by Jenn Krebs, N.D.
This is a good time of year to talk about motivation. Many of us use the new year and/or the month of January as motivation to start living healthier lives and making healthier choices. In my experience, both personally and clinically, come February the motivation tends to begin fading away. Of course there are always people who manage to maintain motivation, commitment and focus and realize their health goals, but for many us committing to a health regimen long term can be a challenge. When we hit plateaus in weight loss, feel limited or financially strained by eating healthier foods, experience a disruption in our exercise routine, or confront the temptation of “forbidden” foods, it is so hard to stay on track with our goals.
While we can often times find the motivation and commitment to INITIATE healthier behaviors, the real challenge is to MAINTAIN the new behaviors long term. Whether the goal is losing weight, establishing healthier behaviors, enhancing one’s vitality or all of the above, the challenges and obstacles seem to be the same. Here is a list I compiled of five ways to support and enhance a person’s chances of SUCCESSFULLY MAINTAINING a new health regimen.
1. Make Your Goals Attainable; Set Yourself up for Success When I meet with a patient who is wanting to make an enormous leap, let’s say from extremely poor eating habits to a whole foods diet, I am cautiously optimistic. While I want nothing more than to encourage and nurture one’s desire to change and be healthier, I encourage patients to create both short term and long term goals. The shorter term goals always have the long term goals in their site, but the short term goals allow for a more realistic protocol to be created. Even if you’re not making a huge leap but rather you are making small adjustments to an already healthy lifestyle, I recommend setting goals that are realistic.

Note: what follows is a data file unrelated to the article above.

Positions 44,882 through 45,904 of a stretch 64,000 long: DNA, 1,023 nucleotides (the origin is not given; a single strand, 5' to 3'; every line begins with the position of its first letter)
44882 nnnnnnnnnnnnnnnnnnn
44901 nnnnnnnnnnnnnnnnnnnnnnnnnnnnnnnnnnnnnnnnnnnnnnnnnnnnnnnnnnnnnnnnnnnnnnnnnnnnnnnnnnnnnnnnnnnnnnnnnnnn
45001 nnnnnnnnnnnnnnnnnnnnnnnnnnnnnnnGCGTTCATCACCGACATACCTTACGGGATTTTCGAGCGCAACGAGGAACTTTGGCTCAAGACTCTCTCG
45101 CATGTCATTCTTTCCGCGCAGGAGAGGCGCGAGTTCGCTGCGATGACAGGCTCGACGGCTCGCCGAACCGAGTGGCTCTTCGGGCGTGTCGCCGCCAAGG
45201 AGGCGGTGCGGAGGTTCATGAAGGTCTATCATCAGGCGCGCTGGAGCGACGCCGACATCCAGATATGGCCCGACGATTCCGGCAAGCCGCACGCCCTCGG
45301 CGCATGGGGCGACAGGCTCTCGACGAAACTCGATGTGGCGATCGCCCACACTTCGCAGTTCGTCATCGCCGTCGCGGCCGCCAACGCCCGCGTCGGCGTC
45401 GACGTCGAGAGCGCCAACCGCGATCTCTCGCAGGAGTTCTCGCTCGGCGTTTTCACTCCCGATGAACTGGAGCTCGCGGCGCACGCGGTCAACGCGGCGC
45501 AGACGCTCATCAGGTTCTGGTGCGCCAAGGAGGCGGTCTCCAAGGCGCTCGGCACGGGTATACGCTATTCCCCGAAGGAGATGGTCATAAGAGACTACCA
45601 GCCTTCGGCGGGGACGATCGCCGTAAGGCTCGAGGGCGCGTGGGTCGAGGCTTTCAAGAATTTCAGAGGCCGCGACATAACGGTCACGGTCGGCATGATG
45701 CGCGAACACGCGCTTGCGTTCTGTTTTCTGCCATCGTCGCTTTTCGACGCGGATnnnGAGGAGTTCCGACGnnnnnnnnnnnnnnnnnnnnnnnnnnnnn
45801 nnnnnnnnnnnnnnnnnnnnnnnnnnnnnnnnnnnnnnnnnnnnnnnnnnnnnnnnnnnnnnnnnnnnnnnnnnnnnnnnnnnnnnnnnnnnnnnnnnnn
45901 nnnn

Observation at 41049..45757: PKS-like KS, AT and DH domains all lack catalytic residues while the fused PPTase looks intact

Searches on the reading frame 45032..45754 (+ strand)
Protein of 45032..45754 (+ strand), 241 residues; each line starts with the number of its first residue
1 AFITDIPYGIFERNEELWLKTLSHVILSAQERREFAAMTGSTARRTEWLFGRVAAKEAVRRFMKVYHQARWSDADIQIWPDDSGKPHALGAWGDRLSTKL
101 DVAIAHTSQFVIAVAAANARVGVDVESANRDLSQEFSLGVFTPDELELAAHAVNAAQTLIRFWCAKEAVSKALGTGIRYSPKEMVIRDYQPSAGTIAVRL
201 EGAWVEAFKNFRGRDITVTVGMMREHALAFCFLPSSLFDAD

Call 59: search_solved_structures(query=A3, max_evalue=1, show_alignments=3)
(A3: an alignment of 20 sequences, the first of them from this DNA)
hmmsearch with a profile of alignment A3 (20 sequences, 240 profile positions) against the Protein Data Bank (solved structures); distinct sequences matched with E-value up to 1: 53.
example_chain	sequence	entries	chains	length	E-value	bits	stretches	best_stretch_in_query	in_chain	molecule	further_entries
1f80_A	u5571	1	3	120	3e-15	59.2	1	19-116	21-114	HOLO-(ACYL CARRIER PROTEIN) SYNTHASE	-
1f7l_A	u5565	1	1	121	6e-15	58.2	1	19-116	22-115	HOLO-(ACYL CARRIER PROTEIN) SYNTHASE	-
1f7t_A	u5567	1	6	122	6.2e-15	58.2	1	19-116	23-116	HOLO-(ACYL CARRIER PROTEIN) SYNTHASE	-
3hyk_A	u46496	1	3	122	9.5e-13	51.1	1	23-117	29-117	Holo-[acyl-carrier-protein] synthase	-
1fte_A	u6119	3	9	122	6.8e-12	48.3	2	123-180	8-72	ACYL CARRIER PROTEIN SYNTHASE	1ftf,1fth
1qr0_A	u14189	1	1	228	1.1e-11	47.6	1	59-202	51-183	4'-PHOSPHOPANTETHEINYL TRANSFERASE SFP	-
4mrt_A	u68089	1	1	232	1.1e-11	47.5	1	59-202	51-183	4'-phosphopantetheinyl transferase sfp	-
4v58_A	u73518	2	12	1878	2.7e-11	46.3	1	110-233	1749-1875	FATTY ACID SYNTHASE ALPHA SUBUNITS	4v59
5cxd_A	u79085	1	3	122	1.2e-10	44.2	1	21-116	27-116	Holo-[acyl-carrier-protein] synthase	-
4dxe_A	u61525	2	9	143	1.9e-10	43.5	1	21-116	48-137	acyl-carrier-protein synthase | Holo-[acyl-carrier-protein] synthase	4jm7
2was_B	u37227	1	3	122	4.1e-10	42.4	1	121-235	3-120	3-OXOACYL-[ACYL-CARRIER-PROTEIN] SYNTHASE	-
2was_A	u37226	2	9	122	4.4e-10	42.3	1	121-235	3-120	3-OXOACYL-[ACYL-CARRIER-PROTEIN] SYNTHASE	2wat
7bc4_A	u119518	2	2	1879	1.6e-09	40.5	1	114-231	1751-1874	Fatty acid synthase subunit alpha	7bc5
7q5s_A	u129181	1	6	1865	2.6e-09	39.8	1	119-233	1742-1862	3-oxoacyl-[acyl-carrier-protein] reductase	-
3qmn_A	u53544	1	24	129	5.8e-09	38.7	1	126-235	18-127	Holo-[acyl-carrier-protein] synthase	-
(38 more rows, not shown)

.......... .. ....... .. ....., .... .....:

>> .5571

For example, if one’s long term goal is to lose 50 lbs., run a half marathon and lower his/her cholesterol and blood sugar levels, I would recommend an initial protocol starting with eliminating certain foods, identifying new eating behaviors, emphasizing eating and preparing new kinds of food, and beginning a ritual of “moving” one’s body every day.
2. Replace Old Behaviors with New Behaviors When working on a treatment protocol with a patient, I try to emphasize the concept of establishing healthy behaviors not just eliminating unhealthy ones. Creating new behavior is not just making the decision to do something differently, it is making the commitment to finding realistic and tangible ways of living that new behavior.